// Return the coordinates of the middle Point between the 2 instances
  result = {x: result_x, y: result_y}
"""

ContinueError expection can be used only inside those JS-selectors which are related to the mouse actions. This exception is prohibited in the wait and check actions.

If a mouse action contains a JS-selector with ContinueError exceptions, and the processing time of this selector exceeds the mouse action timeout (1 minute by default), then a timeout error will be generated.

mouse move

Move the mouse cursor to the destination on the screen. When a string or JS-selector are used as the destination, then the mouse move action tries to wait for the text or image to appear on the screen, or will process the JS-selector as long (but not exceeding the timeout_interval time) as the destination won't return at least one object. If the destination returns two or more objects, an error is generated.

mouse move <destination> [timeout timeout_interval]

Arguments:

  • destination - Type: string, image, JS-selector or coordinates (explained above). The place to move the mouse cursor to.
  • timeout_interval - Type: time interval or string. Timeout for the destination to return at least one object. Default value: 1m. If the string type is used, the value inside the string must be convertible to a time interval. Inside the string param referencing is available. Default value may be changed with the TESTO_MOUSE_MOVE_CLICK_DEFAULT_TIMEOUT param. See here for more information.

mouse click(lckick, rclick, dclick)

Perform a click_type mouse button click. If a destination is specified, then additionally a mouse move <destination> is implicitly called before the clicking.

mouse <click_type> [destination] [timeout timeout_interval]

Arguments:

  • click_type - Type: identifier. A mouse click type, Possible click types:. click (or lclick) - left mouse button click, rclick - right mouse button click, dclick - double left mouse button click.
  • destination - Type: string, image, JS-selector or coordinates (explained above). The place to move the mouse cursor to.
  • timeout_interval - Type: time interval or string. Timeout for the destination to return at least one object. Default value: 1m. If the string type is used, the value inside the string must be convertible to a time interval. Inside the string param referencing is available. Default value may be changed with the TESTO_MOUSE_MOVE_CLICK_DEFAULT_TIMEOUT param. See here for more information.

mouse hold

Press and hold down the mouse button.

mouse hold <button>

Arguments:

  • <button> - Type: identifier. Mouse button to hold down. Possible values: lbtn, rbtn.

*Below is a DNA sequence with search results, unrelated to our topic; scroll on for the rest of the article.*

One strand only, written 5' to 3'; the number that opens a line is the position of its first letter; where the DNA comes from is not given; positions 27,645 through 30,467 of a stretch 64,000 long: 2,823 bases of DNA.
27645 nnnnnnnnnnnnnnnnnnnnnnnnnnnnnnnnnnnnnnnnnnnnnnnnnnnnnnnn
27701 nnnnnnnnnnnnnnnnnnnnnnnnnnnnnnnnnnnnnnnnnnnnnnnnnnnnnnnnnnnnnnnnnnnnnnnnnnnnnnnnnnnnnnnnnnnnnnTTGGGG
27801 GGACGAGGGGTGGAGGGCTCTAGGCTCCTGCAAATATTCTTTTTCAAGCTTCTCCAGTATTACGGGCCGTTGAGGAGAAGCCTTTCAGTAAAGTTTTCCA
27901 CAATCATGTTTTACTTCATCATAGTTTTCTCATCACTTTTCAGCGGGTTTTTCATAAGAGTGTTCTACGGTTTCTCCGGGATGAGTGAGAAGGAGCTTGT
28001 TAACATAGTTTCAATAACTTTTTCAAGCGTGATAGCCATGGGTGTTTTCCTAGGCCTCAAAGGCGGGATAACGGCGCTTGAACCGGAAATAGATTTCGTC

It is not allowed to hold more than one mouse button at a time.

All the held mouse buttons must be released before the end of the test.

mouse release

Release the current held down mouse button.

mouse release

Examples

Basic examples

# Move the cursor to the coordinates "Х:400, Y:0"
# Will work in any case
mouse move 400 0

# Right-click on the text "Trash bin"
# Will work only if there will be one instance of the "Trash bin" on the screen in next 10 minutes
mouse rclick "Корзина" timeout 10m

Example 1

The objective: click on the "software" text in the red rectangle.

There are 4 instances of the text "software" on the screen, therefore a simple mouse click "software" won't work. But we can specify, which "software" instance we want to click. For that we could use, for example, the from_top specifier:

# Click the second "software" text from the top
mouse click "software".from_top(1)

OR we could use the from_bottom specifier:

# Click the third "software" text from the bottom
mouse click "software".from_bottom(2)

Example 2

The objective: click the area in the red rectange.

To click the selected area we need to find an "anchor" to start from. In this case, the text "Preferred DNS server" could be used for such a purpose. But if we use the simple mouse click "Preferred DNS server", then the cursor will be placed in the center of this text. But for us it will be more convenient to place the cursor on the right edge of the "Preferred DNS" text, because it will be closer to the desired target area. To do that we can apply the right_center specifier. And then, finally, we should move the cursor several pixels to the right from the right edge of the "Preferred DNS server" with the move_right specifier.

mouse click "Preferred DNS server".right_center().move_right(30)